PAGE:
Are You Protecting Your Digital House from Cybercrime?

How safe are you from crime in the virtual world?

David Wyld
Nov 19, 2019 · 4 min read

(BPT) — As the pace of technology advances, cybersecurity threats do, too. Data breaches, identity theft, phishing and malware make headlines seemingly every day. Internet-connected devices, social media, digital assistants and mobile apps have become indispensable in our everyday lives, but their connectedness makes us increasingly vulnerable to cyberattacks. Recent reports estimate that damages relating to cybercrime are expected to hit $6 trillion annually by 2021.

“It’s impossible to predict when you will be affected by cybercrime,” says Bashar Abouseido, chief information security officer for Charles Schwab. “The best defense is to stay informed.”

It can be helpful to envision your computer and digital devices as a house where you store your personal data. October is National Cybersecurity Awareness Month, so it’s a good time to make sure your digital house is secure. The first step is to understand the ways cybercriminals may attempt to access your data.

Photo by Kaitlyn Baker on Unsplash

Types of cybercrimes

Data breaches occur when there is unauthorized access to sensitive personal information. These incidents often make headline news and can affect large numbers of consumers.

Malicious software, also known as malware, spyware, ransomware and viruses, refers to software programs designed with the purpose of gaining unauthorized access to a mobile app, digital device or computer.

Phishing is one of the most common forms of online fraud and cybercrime. Cybercriminals try to lure you with a fake email sent from what they have designed to appear to be a trusted source or contact that encourages you to click a link or open an attachment in order to extract personal account information.

5 tips to protect your digital house

1. Remodel your digital house: Installing updates is an essential first step.

Think of system updates as basic maintenance to your digital house that is keeping your personal data safe. It can be annoying to see those system update prompts on your computer or mobile device, but software developers are constantly improving their software to repel the latest malware. By keeping your operating system and apps updated, you are making sure that your digital house is as secure as possible.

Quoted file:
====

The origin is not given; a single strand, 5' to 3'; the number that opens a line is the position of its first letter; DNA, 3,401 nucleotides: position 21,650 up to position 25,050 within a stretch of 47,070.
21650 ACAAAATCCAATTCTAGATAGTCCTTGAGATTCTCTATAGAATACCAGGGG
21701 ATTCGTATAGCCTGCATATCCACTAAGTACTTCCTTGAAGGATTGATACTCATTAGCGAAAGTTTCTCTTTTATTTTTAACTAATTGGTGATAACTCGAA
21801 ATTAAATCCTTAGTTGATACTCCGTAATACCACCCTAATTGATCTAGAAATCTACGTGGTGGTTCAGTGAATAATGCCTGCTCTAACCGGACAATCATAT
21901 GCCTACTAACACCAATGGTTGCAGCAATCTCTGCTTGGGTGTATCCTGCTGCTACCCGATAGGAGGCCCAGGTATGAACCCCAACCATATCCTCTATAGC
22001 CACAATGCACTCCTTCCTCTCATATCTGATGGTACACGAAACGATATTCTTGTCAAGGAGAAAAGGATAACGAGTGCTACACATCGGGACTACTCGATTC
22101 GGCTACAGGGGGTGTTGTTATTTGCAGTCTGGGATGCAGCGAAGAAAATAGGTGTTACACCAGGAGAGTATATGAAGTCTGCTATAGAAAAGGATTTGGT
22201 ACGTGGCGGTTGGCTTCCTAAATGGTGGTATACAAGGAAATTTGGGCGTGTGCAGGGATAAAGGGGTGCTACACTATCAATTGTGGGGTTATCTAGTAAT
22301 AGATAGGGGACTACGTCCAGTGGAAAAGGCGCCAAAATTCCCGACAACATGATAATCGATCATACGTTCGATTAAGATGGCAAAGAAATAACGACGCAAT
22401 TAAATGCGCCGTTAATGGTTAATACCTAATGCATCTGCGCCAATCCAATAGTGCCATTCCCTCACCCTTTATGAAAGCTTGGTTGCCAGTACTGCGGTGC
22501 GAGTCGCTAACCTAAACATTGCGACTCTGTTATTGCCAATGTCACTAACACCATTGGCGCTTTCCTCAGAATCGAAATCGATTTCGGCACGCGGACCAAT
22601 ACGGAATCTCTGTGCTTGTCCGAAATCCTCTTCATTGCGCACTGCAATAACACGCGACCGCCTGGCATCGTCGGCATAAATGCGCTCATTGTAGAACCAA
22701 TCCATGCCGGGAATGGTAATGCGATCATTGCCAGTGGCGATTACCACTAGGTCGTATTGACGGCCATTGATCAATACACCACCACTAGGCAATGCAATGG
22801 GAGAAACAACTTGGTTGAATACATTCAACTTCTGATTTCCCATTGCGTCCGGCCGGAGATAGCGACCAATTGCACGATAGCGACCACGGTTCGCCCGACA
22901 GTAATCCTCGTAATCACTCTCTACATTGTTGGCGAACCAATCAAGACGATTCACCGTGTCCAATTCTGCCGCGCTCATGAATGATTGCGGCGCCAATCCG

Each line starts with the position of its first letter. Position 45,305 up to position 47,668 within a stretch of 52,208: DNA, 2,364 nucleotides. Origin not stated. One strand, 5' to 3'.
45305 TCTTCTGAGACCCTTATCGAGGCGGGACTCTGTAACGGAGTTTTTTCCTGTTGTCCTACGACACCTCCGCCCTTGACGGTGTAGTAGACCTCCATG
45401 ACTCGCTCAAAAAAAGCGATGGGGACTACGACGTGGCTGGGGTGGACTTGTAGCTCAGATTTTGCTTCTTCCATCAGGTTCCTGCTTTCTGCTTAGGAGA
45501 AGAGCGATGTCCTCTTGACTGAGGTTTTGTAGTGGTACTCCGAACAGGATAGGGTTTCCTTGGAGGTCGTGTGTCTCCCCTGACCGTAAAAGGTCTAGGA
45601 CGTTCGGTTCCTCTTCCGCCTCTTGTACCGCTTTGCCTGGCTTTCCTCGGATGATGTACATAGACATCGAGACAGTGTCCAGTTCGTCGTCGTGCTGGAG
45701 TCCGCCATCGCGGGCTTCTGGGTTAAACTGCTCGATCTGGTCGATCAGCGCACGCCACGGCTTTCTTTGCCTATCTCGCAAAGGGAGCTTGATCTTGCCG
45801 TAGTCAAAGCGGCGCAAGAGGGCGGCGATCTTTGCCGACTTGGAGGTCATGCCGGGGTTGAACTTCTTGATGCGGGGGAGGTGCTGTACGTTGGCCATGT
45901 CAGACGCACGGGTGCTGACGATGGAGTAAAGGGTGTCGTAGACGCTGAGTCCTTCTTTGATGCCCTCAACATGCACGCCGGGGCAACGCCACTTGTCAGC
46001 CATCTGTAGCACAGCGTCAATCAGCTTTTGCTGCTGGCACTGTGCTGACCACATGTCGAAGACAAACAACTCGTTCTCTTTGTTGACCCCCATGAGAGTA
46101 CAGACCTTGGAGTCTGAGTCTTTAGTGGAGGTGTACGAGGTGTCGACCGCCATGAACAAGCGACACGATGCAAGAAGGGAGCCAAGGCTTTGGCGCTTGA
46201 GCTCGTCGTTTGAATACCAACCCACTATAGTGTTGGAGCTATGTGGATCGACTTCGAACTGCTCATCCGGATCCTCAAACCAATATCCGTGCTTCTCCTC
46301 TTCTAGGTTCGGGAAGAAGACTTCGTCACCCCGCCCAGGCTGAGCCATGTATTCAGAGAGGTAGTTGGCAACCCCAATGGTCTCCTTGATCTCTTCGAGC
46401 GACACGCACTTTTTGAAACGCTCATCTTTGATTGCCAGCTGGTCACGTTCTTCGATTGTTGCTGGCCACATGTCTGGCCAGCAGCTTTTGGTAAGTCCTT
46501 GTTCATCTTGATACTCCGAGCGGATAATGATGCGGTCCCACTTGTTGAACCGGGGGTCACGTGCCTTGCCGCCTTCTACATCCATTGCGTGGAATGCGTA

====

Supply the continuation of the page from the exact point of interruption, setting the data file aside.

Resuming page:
Photo by Jadon Kelly on Unsplash

2. Don’t have a leaky house: Be wary of public Wi-Fi networks.

Using public — and often free — Wi-Fi networks is convenient, but it is a common entry point for criminals to use malware to infect your devices and apps. Use only networks you trust or use your own personal Wi-Fi hotspot if you have one. Never update your devices when you are connected to a public Wi-Fi network.

Photo by CMDR Shane on Unsplash

3. Keep your keys secure: Choose unique access credentials.

Access credentials — usernames and passwords — are the keys that keep your digital house safe and secure. Select credentials that are unique and don’t include personal identifying information such as a name, address or birthday. For added protection, choose two-step verification to access critical online accounts for your banking, retirement or investment accounts. Two-step verification is typically a key or another code provided by the service provider in addition to your primary access credentials to verify your identity.

Photo by Jason Blackeye on Unsplash

4. Secure doors and windows: Use only secure websites and app stores.

Web browsers and app stores are like the doors and windows in your digital house. Make sure they are secure by using web addresses that start with “https” and downloading apps only from the Apple App Store, Microsoft Store and Google Play store.

Photo by Alfred Leung on Unsplash

5. Don’t open that door: Delete suspicious emails.

That knock on your cyber front door is the sound of a cybercriminal sending you a phishing email. Be suspicious of emails that come from unknown senders. Use your cursor to hover over questionable links and email addresses to reveal the true identity of the link or sender. When in doubt, don’t click on any links or open any attachments and delete the email immediately.

For more information on more ways to educate and protect yourself from cybercrimes, visit SchwabSafe.

Good Advice Publishing

Basically, the Instruction Manual for Life….

David Wyld

Written by

David Wyld ( is a Professor of Strategic Management at Southeastern Louisiana University. He is a noted business consultant and writer.

Good Advice Publishing

Basically, the Instruction Manual for Life….

David Wyld

Written by

David Wyld ( is a Professor of Strategic Management at Southeastern Louisiana University. He is a noted business consultant and writer.

Good Advice Publishing

Basically, the Instruction Manual for Life….

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